How the moon figures in Jeff Bezos’ big picture

Jeff Bezos and Blue Moon lander
Jeff Bezos shows off Blue Origin’s Blue Moon lunar lander in Washington, D.C. (Blue Origin Photo)

By Todd Bishop and Alan Boyle

It’s our choice: a finite world with limited resources, or an infinite universe with unlimited potential. Those were the options presented by Jeff Bezos this week he laid out his plan to colonize the moon as a first step toward a future with as many as a trillion people in space.

Blue Origin, the Amazon founder’s private space venture, unveiled its Blue Moon lunar lander at an event in Washington, D.C., this week, and said it was working to help the country achieve the Trump administration’s goal of putting U.S. astronauts back on the moon by 2024. Blue Origin is one of multiple companies expected to compete for the NASA contract to go back to the moon.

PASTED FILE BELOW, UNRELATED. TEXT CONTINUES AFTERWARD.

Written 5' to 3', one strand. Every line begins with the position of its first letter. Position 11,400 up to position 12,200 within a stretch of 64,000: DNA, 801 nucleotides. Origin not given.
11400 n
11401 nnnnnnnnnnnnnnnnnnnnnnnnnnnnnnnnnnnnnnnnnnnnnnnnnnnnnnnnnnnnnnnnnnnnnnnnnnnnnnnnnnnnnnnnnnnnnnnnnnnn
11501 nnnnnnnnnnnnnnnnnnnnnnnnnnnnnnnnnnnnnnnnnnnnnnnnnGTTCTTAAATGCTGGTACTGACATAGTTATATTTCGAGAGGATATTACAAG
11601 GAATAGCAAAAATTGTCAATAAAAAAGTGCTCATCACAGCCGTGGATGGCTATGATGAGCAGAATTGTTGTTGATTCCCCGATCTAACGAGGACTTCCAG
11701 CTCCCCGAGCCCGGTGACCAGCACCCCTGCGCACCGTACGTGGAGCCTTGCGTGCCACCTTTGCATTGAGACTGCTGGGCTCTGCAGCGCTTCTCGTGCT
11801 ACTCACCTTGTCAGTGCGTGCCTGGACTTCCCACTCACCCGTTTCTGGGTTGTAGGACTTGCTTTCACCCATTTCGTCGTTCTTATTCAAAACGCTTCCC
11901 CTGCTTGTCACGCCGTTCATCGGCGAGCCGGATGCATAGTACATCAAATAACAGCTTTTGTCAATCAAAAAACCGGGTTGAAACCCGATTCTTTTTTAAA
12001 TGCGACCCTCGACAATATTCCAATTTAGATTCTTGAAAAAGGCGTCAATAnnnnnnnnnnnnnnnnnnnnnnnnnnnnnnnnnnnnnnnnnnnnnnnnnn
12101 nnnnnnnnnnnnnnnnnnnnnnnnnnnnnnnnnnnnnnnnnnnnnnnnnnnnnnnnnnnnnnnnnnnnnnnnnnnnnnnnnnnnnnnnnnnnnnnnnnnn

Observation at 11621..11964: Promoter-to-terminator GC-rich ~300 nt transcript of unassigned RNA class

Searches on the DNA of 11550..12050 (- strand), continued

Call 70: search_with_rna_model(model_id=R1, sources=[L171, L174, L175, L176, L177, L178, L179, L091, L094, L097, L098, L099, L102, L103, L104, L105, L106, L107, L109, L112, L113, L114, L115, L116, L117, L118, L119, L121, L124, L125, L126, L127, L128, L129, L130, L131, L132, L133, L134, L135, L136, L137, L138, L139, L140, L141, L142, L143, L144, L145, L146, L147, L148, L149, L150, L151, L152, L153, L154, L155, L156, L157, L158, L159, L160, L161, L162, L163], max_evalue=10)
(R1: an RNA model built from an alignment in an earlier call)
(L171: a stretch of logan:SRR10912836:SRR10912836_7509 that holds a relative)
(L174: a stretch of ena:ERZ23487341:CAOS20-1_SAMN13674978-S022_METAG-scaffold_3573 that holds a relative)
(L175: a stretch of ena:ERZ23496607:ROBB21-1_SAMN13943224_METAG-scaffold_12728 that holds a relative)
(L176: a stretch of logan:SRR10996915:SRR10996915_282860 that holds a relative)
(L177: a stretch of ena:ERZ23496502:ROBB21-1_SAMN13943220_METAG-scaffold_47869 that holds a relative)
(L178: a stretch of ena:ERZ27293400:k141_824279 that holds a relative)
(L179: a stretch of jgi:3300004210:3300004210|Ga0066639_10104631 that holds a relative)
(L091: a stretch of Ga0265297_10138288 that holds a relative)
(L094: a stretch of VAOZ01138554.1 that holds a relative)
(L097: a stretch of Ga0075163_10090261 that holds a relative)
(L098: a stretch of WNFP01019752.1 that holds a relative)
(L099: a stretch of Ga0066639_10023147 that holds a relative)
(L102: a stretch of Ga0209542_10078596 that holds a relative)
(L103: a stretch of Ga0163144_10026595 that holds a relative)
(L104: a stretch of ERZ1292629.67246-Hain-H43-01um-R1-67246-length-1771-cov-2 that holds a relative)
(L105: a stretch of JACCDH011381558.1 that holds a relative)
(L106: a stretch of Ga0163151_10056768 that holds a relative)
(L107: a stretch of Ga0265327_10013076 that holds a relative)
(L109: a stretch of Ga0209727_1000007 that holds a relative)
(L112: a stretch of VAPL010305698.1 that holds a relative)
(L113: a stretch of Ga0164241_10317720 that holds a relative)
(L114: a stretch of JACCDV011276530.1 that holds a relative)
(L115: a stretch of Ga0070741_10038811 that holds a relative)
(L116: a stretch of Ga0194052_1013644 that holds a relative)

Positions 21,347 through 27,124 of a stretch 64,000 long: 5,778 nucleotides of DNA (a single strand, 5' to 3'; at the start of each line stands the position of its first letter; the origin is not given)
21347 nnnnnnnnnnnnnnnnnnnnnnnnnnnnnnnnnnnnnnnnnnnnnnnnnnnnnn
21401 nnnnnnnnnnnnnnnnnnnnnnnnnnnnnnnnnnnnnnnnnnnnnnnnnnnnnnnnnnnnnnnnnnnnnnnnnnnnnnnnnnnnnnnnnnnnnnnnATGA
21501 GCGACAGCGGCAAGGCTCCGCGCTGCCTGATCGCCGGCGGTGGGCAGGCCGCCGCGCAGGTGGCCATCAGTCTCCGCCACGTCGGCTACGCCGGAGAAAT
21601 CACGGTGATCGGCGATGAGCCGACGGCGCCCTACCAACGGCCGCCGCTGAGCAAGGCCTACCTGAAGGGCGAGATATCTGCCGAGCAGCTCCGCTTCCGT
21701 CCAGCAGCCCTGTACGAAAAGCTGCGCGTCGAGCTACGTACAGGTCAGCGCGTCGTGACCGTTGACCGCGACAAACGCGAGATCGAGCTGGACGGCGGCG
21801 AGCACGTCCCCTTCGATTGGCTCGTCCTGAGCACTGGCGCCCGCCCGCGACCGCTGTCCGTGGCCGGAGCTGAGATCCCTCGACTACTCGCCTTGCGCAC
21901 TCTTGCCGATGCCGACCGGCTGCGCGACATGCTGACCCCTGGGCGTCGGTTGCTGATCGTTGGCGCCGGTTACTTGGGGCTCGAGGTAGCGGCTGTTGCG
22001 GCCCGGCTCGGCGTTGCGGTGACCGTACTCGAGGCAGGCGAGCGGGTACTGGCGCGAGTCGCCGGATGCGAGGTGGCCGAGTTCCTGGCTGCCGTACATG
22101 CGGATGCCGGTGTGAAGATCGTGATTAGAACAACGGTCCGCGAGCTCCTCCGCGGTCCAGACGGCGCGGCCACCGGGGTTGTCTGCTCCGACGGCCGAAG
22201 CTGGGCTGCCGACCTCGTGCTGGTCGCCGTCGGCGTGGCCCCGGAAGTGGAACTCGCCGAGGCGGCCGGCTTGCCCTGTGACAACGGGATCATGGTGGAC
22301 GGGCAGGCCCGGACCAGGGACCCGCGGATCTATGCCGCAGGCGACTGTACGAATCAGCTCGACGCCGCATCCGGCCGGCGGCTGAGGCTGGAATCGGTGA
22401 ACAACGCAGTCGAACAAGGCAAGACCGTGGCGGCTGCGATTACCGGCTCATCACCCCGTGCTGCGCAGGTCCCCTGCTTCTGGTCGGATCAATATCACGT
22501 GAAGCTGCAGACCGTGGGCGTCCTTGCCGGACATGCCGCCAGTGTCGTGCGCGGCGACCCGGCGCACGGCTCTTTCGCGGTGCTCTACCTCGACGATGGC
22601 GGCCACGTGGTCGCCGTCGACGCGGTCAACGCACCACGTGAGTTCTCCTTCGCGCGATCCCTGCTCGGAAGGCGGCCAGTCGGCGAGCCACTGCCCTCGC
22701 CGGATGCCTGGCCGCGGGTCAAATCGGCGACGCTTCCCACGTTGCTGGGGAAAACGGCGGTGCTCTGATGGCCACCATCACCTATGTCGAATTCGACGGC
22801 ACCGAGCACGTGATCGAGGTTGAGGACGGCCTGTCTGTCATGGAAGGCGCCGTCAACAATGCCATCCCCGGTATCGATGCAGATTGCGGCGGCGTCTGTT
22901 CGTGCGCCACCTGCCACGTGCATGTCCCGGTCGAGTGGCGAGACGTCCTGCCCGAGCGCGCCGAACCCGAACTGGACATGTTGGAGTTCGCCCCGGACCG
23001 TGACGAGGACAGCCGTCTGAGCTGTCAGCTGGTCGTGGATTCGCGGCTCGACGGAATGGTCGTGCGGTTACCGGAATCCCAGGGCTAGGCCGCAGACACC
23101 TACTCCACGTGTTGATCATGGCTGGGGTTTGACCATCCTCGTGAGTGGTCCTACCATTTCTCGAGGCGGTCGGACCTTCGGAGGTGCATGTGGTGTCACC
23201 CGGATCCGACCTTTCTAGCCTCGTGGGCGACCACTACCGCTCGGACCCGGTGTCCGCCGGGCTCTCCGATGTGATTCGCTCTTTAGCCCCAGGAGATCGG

But a lunar colony would be just the first step in Bezos’ larger aspirations for humans in the solar system.

GeekWire’s aerospace and science editor, Alan Boyle, was there for the announcement, and he called in for this special edition of the GeekWire podcast.

Get the podcast (and transcript) on GeekWire.

By Alan Boyle

Mastermind of Cosmic Log, contributor to GeekWire and Universe Today, author of "The Case for Pluto: How a Little Planet Made a Big Difference," past president of the Council for the Advancement of Science Writing.

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